Classical Sight Readings: Hold my hand while I listen...

Here's a marketing wheeze: classics sold in supermarkets, with famous fans to make them user-friendly
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WHAT MAKES people buy records? The big labels would just love to know. After years of crazy glut they've savagely cut back on production and focused instead on sales. And rather successfully in the case of BMG Conifer, thanks to a nifty alliance with Classic FM. The Full Works is a neat title for a neat marketing idea: core repertoire performed by up- and-coming artists, and pushed in Sainsbury's, Tesco and Boots as well as relentlessly on the airwaves.

The packaging leaves no button unpressed. Each record gets quaver-ratings on a scale of five for its romantic, soothing, uplifting, exhilarating and joyful qualities.

Bach's Violin Concertos (five quavers for "exhilaration", two for "romantic") are praised for having "featured in Children of a Lesser God", while Favourite Guitar Works "include the world-famous theme `Cavatina' from The Deer Hunter". Yes, these are aimed at buyers d'un certain age. Moreover, each liner-note is headed by a few pearls from Classic FM presenters. Thus we learn that the ineffable Jamie Crick uses Bach's Double Violin Concerto to cook to: "As soon as I hear the first notes, I'm fired up to cut, chop, knead or mix..." and that Schubert's Trout Quintet puts one of his colleagues in mind of "the old trout" who taught her at school. On the other hand, the musicological notes themselves are entirely respectable. And when the pianist is Boris Berezovsky or the conductor Danielle Gatti, who are we to sneer?

When launching this label, BMG's managing director opined that it would provide "decision-making criteria" for potential buyers. The same rationale was invoked by the boss of Polygram as justification for an equally canny wheeze. Penguin Music Classics will "eliminate the pain of purchase" by not only choosing our recordings, but reinforcing that choice with a promotional essay by a literary star. These, say Penguin, are "contact" discs. Here are "writers people know, talking about music in a companionable way".

Setting aside the fact that purchasing is more often a pleasure than a "pain", let's take a dekko. Here comes our good companion Paul Johnson, promoting Wagner in a way that proves surprisingly sane. And here is Michael Ignatieff musing elegantly on the Goldberg Variations. Douglas Adams trots out the old canard about Bach's having "fallen into a century of neglect", but then describes his third Brandenburg Concerto as "the music of flocking and swarming things, of things that flow and bubble and rise and fizz, of things tense and constrained that suddenly fly free" - which is both illuminating and accurate. Compare this response with the doggedly "critical" reviews in the Penguin Guide to CDs, and you realise the advantage amateurs can have over jaded experts.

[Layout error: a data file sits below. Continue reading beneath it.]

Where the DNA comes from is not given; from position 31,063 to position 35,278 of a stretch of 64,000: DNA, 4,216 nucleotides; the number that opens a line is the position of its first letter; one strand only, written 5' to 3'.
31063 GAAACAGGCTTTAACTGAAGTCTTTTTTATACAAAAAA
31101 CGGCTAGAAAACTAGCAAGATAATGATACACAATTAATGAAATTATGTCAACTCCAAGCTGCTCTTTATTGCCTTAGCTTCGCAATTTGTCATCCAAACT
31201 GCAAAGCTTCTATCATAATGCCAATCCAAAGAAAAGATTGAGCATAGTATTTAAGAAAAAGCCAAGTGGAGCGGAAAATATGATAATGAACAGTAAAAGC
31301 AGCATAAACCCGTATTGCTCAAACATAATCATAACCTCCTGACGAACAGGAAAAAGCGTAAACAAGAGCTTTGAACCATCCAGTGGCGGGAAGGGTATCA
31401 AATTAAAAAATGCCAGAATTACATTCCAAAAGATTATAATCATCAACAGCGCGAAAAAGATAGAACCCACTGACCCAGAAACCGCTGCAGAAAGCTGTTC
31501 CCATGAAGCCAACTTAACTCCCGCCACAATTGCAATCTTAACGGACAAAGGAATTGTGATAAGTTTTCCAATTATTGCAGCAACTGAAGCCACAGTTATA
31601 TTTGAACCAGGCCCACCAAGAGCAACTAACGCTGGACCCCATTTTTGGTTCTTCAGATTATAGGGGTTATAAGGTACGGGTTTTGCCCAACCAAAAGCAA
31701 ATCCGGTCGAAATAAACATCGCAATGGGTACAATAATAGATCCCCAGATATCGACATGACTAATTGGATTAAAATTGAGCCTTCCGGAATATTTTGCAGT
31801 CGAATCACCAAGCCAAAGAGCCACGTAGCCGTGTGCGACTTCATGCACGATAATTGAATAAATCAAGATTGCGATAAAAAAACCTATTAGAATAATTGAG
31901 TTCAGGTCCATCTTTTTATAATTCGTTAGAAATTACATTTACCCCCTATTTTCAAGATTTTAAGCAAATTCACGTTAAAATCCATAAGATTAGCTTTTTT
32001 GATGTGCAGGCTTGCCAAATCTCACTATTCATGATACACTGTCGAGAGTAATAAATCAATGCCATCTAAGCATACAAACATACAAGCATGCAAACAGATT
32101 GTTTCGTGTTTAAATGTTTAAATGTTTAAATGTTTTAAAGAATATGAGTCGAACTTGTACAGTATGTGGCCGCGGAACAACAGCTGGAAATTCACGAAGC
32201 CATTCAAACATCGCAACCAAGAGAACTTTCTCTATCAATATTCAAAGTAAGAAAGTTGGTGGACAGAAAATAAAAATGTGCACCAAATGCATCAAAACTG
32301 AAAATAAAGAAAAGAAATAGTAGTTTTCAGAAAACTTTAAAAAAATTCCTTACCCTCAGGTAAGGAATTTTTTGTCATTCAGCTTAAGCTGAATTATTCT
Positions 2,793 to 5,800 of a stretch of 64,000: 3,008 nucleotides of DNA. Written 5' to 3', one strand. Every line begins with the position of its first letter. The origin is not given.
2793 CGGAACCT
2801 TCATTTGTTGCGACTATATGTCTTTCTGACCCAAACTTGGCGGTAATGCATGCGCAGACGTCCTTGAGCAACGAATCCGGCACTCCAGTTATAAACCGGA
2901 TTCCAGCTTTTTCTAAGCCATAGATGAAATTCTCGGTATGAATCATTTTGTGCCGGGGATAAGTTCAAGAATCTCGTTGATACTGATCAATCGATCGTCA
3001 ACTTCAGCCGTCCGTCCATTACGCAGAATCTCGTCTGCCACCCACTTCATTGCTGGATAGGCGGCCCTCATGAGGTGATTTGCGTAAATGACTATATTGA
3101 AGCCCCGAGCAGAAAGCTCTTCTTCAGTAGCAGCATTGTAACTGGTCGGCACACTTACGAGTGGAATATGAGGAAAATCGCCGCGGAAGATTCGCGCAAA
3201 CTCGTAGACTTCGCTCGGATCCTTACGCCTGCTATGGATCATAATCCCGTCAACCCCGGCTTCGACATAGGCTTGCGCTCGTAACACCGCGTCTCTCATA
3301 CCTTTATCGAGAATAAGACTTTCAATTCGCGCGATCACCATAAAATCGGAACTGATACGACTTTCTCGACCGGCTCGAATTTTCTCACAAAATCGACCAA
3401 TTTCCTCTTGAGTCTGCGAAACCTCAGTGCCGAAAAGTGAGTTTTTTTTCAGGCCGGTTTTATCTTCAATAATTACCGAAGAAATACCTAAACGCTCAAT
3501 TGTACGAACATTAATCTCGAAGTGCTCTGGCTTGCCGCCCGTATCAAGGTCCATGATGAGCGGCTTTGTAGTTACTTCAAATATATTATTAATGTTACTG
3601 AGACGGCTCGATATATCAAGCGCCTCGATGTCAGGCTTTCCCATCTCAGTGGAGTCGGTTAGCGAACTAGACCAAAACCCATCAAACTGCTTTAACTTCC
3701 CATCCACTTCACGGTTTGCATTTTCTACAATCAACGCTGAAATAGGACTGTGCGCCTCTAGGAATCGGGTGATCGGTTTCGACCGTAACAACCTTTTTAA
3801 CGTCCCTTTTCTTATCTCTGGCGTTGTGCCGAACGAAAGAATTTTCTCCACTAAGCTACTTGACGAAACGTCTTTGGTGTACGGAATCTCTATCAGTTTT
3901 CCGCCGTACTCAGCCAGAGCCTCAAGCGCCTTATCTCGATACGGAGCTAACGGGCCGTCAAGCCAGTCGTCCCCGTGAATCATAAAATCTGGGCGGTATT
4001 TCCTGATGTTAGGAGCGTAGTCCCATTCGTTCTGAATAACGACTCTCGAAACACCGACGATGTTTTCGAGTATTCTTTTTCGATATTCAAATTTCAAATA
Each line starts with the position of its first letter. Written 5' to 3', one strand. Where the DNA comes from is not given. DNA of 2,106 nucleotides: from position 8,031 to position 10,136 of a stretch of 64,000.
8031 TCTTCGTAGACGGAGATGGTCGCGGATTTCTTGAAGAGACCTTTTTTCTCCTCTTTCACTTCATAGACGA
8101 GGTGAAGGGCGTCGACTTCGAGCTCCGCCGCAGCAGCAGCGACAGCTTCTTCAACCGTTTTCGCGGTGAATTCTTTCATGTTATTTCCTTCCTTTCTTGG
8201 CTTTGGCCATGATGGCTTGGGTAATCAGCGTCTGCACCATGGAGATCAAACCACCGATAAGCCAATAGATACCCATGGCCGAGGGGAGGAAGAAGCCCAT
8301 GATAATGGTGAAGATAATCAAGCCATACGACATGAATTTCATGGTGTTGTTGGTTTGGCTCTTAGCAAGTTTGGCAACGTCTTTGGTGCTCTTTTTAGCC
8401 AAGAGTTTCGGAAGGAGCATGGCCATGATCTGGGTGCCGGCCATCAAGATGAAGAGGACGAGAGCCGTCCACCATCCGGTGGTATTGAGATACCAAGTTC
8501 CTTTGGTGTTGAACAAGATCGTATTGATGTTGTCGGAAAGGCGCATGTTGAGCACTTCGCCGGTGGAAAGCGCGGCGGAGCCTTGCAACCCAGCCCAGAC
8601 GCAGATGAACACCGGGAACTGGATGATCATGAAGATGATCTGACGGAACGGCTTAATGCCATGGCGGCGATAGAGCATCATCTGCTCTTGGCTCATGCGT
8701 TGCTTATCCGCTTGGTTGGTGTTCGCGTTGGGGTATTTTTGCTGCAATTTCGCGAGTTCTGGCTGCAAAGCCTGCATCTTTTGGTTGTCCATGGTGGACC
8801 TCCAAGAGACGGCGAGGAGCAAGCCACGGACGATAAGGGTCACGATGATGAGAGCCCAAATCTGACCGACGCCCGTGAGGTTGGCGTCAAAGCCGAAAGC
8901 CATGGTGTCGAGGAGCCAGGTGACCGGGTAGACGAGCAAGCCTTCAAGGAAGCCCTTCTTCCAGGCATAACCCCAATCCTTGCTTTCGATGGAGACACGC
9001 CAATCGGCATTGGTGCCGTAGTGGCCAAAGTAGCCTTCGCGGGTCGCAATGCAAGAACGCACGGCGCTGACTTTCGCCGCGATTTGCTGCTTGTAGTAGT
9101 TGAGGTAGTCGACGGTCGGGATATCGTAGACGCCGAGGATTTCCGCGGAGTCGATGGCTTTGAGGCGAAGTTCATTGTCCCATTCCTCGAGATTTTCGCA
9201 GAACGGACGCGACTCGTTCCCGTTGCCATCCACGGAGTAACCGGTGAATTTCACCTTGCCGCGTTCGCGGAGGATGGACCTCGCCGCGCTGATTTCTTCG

William Boyd ruminates on our need for music to make us sad, and DM Thomas offers a wrenching memoir on his dying wife and Mozart's Requiem. Edmund White hails Tchaikovsky as a gay hero. Humphrey Carpenter and David Lodge promote Gershwin and Rimsky-Korsakov with homespun enthusiasm, while from Rabbi Lionel Blue - master of the populist pensee - comes a sweetly personal endorsement of La Boheme. "They were poor like us in the Thirties. They cajoled their rent collector like us."

Only Arthur Miller strikes a false note, self-indulgently rambling on about how Beethoven's "refusal of climaxes" taught one of his actors a valuable lesson. Or did it? The old windbag can't be bothered to find out. He's sent his words to Polygram, and they'd better be grateful.

And the music? Well, as Polygram are at pains to point out, everything here merits a three-star rating in the Penguin Guide, but you get the feeling that other criteria may also be at work. If I were choosing a recording of the Brandenburgs I certainly wouldn't plump for Benjamin Britten's, and my ideal conductor of Beethoven's symphonies would not be Vladimir Ashkenazy. Why, when John Fowles was turned on to Beethoven by the late sonatas, is he here promoting the usual lollipops? Are Polygram trying to shift slow sellers from their backlist? Or is that an ignoble thought?

FINALLY TO the Russian Embassy, to hear the Bolshoi's plans for their visit to the Coliseum this summer. This wasn't opportunism: if they don't tour abroad, they go under, and under harsh press interrogation they seemed pitiable.

Why did the opera hand-out claim that this was their first British visit, when they had not long ago sung at Edinburgh? Gulp. How bankrupt were they? "Since perestroika our finances have not been outstanding. The harder life is, the more creative we become."

To prove it they had brought along three singers whom they had recently loaned to the Royal Opera. And yes, they really can still do the business.